2.       READING PEOPLE AND SITUATIONS – you need to be naturally good at this and it’s the quality that stops others from pulling the wool over your eyes.  First up you need to have a gut feel about how things are going for the company – you should be able to just tell, a bit like second sight.  You also need a natural ability to read your markets and know what products are right, when to launch them, etc.  Other times you use this is in appraising ideas (which you do on an hourly basis in a startup) and rapidly sorting them into good & bad, negotiating, making decisions (most of the time with a serious lack of information), recruiting people, choosing partners and so on.

3.       OPTIMISM & POSITIVITY – if you don’t have this alongside being the keeper of your original vision, don’t expect anyone else to believe in your company and that goes for both team members & people outside.  I don’t mean blind belief but I do mean being confident and using a bit of spin when you need to.  By that, I don’t mean lying to your team about stuff – it’s more about protecting them from many of the stresses that they don’t need to know about as they have no ability to influence the outcome & it will only distract everyone.  You need to be able to absorb all of this burden and put a smile on your face and your best foot forward at all times.

4.       RISK – I’m unsure if this is a quality or not but being a startup CEO and being risk-averse do not walk along hand in hand.  You will borrow large sums of money, you will guarantee those loans against whatever tangible assets you own, you will take major decisions without any of the information you need never mind would like, you will fail at stuff over & over again.  If you are unable to compartmentalise & shut these things away in a place where you don’t think about them – you aren’t cut out for this life.  It will make you ill & paralyse you with fear.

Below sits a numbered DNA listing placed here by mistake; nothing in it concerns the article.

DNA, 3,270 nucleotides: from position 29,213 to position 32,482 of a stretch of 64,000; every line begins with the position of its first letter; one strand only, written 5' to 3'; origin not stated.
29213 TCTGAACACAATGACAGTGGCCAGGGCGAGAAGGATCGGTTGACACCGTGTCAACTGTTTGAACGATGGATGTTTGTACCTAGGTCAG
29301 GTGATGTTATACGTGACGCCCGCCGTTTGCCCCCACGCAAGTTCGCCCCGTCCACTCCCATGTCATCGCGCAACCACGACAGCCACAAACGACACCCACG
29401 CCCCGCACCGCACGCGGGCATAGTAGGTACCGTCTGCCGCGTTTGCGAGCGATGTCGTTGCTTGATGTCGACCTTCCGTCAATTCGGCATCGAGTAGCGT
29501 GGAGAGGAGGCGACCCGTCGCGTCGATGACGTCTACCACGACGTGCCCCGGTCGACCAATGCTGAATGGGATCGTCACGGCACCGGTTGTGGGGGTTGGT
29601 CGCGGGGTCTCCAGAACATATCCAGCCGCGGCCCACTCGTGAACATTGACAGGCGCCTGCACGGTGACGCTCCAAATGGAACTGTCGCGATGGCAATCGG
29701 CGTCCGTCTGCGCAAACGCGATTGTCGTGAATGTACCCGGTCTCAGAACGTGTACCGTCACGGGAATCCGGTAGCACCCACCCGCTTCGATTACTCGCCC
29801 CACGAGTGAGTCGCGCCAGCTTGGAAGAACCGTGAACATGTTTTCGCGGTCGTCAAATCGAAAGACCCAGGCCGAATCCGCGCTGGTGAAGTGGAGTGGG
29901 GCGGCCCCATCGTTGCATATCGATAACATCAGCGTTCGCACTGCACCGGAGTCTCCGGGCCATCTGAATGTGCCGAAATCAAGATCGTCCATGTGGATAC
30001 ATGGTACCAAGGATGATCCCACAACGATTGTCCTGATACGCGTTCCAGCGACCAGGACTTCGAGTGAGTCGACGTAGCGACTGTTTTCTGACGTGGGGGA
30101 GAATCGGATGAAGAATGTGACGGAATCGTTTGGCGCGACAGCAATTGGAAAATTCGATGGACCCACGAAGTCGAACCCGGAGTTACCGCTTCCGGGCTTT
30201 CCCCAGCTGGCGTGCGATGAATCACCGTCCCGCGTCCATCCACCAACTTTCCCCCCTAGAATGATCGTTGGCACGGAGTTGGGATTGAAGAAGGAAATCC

5.       LEADERSHIP & VISION – your team needs to look up to you & your customers & other stakeholders will hopefully admire you & what you’ve achieved.  You need to keep the team on track, communicating the shared vision to them over & over again so that no-one ever loses sight of where you’re going, you need to be able to pull off what I call “Take my hand & walk with me into the abyss” when you only have half the story yourself and you need to be able to keep it real – no-one wants to work for a CEO that never does any work themselves.

I hope this helps any of you that are thinking about going down this route yourselves.  It’s hard work & unrelenting being in or heading up a startup but it’s also deeply satisfying and a lot of fun.  Always interested in hearing your views so post your comments up below.